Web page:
Liturgy & Liturgical Law Forum: Choir Attire
Choir Attire QUESTION from John on February 19, 2003 Dear Mr. Slavek
What is currently the proper attire for a choir in the Roman Rite liturgy?
Here is what I know of the matter thus far:
In the past, when only men were permitted to exercise a liturgical ministry, the use of clerical choir dress - the cassock and surplice - was extended to lay choirs of men and boys. These choirs properly ministered from the chancel or choir of the church.
Where boys' choirs did not exist, mixed choirs of men and women were tolerated to sing the choral parts of the liturgy, but they wore street attire and had to be accomodated outside the sanctuary, which usually meant in a choir loft over the narthex. These choirs were not considered as having a true liturgical function but rather as standing in for a male liturgical choir.
With Vatican II, it is my understanding that the Church recognizes choirs employing women as having a true liturgical ministry. If this is indeed so, it would seem to follow that such a choir could wear the standard Roman Rite choir attire if so desired. But to see women vested in cassock and surplice upsets some Catholic clergy as this is historically a male clerical vesture, as is the alb.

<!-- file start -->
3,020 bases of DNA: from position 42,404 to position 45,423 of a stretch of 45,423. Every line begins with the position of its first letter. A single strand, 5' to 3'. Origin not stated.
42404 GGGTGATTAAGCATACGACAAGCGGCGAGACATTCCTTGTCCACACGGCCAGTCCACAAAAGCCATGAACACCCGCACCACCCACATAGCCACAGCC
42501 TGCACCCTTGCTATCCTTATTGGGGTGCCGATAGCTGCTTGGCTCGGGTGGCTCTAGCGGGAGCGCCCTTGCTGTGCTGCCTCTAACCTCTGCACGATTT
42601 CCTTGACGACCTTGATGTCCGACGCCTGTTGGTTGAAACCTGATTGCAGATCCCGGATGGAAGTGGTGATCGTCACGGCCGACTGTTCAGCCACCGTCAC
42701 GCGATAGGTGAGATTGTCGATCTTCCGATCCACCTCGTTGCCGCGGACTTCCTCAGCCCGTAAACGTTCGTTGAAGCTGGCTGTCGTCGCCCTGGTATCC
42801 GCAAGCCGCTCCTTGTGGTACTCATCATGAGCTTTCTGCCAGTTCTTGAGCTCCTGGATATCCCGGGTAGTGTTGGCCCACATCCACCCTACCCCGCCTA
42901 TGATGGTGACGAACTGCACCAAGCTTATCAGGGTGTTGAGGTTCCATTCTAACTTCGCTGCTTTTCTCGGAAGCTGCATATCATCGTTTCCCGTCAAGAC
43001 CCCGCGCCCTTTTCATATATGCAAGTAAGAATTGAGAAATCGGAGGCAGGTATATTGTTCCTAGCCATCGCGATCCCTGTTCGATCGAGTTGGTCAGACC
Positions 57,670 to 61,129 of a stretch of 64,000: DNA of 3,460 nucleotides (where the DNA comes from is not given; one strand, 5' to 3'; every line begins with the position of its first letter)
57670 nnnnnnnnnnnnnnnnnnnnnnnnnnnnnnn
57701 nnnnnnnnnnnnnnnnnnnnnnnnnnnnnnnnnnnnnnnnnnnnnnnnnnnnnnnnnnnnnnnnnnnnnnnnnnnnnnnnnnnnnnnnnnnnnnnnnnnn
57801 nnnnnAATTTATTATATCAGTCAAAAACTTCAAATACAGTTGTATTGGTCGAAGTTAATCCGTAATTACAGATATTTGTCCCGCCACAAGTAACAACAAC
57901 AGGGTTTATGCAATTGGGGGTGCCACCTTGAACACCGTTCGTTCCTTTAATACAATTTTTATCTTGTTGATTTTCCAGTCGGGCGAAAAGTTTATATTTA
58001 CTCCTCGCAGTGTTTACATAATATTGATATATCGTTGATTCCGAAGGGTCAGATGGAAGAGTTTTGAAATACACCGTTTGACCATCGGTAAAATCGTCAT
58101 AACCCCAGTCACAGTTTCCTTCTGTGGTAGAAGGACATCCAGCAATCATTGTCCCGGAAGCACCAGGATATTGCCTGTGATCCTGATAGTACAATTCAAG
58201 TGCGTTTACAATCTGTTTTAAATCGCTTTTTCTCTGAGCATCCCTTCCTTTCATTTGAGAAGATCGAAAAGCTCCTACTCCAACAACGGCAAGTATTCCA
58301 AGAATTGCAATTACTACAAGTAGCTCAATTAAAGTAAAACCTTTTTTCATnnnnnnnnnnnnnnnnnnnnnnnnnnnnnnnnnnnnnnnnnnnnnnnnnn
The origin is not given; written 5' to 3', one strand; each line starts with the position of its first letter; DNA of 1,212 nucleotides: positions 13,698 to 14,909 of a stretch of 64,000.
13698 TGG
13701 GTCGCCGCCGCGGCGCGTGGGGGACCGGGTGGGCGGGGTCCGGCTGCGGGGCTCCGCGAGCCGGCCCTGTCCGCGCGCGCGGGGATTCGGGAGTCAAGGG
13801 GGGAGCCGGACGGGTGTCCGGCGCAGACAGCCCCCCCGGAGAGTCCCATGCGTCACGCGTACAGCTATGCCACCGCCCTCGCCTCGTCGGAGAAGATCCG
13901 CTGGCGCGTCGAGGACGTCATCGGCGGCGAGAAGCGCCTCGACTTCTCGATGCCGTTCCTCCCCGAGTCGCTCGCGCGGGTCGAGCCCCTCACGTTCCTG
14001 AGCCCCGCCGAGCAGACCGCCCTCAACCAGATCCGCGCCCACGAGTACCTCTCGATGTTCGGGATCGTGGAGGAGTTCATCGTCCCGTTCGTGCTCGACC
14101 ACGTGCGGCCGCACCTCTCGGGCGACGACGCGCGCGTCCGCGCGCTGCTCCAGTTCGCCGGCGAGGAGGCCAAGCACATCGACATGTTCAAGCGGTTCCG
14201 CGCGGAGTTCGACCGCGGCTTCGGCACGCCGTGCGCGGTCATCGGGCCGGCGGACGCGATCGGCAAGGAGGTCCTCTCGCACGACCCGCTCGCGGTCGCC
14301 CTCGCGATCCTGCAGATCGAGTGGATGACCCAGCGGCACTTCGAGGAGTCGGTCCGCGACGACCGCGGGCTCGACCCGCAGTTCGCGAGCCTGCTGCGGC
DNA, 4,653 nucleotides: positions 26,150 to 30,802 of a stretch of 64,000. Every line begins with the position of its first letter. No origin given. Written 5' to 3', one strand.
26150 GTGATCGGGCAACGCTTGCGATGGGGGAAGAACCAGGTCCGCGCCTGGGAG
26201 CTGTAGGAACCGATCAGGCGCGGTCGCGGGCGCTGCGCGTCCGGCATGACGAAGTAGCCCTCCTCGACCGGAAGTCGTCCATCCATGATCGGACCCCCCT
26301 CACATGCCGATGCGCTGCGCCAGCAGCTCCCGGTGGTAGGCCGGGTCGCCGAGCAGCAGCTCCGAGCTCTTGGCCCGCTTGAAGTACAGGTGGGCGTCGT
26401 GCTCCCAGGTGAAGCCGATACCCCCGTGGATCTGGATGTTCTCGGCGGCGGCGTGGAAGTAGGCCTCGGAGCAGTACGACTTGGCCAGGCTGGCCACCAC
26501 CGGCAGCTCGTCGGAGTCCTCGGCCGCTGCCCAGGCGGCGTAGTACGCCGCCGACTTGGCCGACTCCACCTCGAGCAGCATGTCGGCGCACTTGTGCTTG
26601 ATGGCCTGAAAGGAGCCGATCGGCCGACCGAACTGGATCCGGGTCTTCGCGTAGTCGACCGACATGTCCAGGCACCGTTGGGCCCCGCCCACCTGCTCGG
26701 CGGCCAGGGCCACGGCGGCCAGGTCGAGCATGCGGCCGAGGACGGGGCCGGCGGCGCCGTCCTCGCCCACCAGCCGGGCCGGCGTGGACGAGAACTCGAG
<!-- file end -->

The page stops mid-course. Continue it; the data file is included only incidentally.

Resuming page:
Many Catholic choirs since Vatican II wear choir gowns of the pulpit robe style used by Protestant choirs and clergy, derived from the secular academic gown. This does not seem to me more appropriate than the cassock and surplice.
I am aware it is perfectly acceptable for a choir to be attired in good Sunday street clothes. But if it is desired to vest a Catholic choir, what are they to wear?
Thank you and God bless you.
ANSWER by Mr. Jacob Slavek on February 23, 2003 Dear John,
Yes, everything you have said is correct. The cassock (and surplice) is indeed a clerical vestment, and must not be worn by women. It can be worn by men though to whom clerical tasks have been delegated, such as to altar boys and choirs composed only of men. It is still appropriate that choirs composed of men and altar boys at churches where girls are not used wear cassocks.
Rome has permitted the use of the alb for all ministers.. including for women who serve as lectors, in choirs or anywhere else where they are permitted. Gowns are not appropriate. To be an alb a vestment must be white.. alba is the Latin word for white.
Rome has also approved street clothes for these ministers.
Interesting side note: the secular academic gown and cap actually has catholic origins, I believe, ask a historian for confirmation.
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